Even if you don’t want to track your sleep, you may still want to wear your Watch at night: some apps allow you to set an alarm not for an exact time, but for an approximate time. The Watch then waits until you’re in a light phase of sleep before waking you, which has you wake feeling less groggy.
Apple could address the battery issue in a couple of ways. The hard way is to significantly boost the battery-life. But that’s really tough. If we’re wearing the Watch both during the day and in bed at night, when do we charge it? This is not an e-ink display that will ever make it through a whole week.
So the more practical approach is fast-charging capability. Seth notes that his Moto 360 can be charged from around 35% to 95% in about 40 minutes. That makes it practical to use the watch all day, use it for sleep-tracking at night and then just charge it while showering and breakfasting in the morning.
The main reason I started out as an Apple Watch skeptic is that it’s just a companion device. It can’t do very much without the phone. Adding a few more chips to the device would be handy.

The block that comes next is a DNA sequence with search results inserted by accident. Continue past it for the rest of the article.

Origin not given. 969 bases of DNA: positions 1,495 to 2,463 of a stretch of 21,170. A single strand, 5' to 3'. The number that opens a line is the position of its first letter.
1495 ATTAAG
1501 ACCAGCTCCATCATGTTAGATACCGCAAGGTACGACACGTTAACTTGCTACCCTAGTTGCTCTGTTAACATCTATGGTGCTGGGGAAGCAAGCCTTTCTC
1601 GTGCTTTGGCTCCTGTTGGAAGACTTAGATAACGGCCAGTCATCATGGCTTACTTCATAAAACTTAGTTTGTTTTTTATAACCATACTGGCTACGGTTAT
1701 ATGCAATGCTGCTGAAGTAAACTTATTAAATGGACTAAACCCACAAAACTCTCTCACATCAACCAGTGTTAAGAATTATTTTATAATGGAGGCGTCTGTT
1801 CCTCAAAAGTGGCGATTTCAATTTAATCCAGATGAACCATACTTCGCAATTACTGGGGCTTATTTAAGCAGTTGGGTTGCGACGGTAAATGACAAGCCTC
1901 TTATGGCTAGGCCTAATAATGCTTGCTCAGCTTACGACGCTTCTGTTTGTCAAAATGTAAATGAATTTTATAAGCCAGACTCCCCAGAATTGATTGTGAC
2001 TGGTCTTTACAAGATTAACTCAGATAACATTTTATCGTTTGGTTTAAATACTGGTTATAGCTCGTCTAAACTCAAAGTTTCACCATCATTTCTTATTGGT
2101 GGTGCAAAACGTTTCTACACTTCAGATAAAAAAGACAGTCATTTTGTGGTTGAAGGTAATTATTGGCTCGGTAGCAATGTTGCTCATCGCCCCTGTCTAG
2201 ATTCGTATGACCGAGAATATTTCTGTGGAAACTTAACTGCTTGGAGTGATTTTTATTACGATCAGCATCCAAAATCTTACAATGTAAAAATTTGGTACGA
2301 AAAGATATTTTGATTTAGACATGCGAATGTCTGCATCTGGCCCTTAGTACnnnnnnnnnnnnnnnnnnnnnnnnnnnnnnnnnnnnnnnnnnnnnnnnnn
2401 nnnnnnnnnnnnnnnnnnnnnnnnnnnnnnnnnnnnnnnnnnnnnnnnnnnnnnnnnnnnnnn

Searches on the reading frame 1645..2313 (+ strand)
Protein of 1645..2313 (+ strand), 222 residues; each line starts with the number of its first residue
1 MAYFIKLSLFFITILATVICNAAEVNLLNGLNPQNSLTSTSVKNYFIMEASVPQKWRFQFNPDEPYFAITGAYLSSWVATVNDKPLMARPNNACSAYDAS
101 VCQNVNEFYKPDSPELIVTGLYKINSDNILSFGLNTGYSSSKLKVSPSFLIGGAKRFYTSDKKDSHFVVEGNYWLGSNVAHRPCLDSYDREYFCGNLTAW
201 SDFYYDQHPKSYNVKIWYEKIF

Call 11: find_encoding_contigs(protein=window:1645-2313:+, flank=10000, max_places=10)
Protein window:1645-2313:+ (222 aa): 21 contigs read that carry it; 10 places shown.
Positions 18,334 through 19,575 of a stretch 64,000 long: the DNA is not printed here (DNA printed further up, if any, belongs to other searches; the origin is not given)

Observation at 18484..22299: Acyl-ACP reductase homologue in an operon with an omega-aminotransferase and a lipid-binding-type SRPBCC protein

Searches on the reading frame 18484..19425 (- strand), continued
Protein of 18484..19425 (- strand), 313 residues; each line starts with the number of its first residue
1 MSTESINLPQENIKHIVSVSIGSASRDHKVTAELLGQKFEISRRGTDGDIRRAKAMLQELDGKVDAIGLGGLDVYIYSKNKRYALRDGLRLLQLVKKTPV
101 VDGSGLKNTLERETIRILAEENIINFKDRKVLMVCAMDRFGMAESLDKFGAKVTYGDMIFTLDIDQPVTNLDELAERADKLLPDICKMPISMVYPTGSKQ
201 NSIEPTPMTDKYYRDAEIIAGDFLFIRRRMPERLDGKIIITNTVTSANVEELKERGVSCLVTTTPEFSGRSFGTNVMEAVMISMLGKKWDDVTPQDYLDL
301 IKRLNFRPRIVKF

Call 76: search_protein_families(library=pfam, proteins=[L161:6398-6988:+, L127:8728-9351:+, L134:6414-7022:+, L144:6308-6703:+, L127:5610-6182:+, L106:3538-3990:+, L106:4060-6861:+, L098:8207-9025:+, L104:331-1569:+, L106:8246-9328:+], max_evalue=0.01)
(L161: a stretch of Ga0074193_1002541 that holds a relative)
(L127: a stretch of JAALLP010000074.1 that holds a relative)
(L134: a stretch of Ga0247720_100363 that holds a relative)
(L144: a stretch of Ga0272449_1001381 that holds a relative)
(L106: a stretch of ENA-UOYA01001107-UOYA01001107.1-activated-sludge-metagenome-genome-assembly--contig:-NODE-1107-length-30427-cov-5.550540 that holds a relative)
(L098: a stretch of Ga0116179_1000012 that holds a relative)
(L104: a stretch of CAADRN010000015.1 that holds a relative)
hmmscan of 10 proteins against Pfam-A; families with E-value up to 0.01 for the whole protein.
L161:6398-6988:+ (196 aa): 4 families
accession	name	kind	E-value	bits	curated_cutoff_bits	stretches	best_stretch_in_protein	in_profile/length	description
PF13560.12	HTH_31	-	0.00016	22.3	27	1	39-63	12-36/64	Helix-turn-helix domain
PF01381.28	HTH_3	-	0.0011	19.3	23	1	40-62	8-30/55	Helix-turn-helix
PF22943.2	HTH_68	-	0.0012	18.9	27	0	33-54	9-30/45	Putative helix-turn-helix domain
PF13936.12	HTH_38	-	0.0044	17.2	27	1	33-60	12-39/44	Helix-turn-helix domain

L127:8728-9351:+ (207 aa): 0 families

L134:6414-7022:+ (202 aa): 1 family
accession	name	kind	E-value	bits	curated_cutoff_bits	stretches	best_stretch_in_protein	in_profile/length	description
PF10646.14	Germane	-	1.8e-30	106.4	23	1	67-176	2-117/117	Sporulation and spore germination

The Watch is never going to become a fully-fledged iPhone substitute. That’s not realistic, and even if it were, Apple is never going to do anything which reduces sales of the product that generates the vast majority of its revenue. But it could make the device more useful when used on its own for a time.
For example, you can’t really use the Watch for activity tracking without the phone because it doesn’t have its own GPS – it gets location data from the phone. Admittedly the Watch does its best in that situation using its own motion trackers, but you need the GPS for the most accurate data, so you can’t leave the phone at home when you go for a run. Giving the Watch its own GPS chip would make a big difference to some.
Even with a GPS chip, though, people may still be reluctant to leave their phone behind when jogging because they’d be cut off from communication. Including GSM and LTE capabilities into the Watch would mean that it could be used for emergency communication, at least, and you’d also continue to receive notifications without the phone in your pocket or strapped to your arm.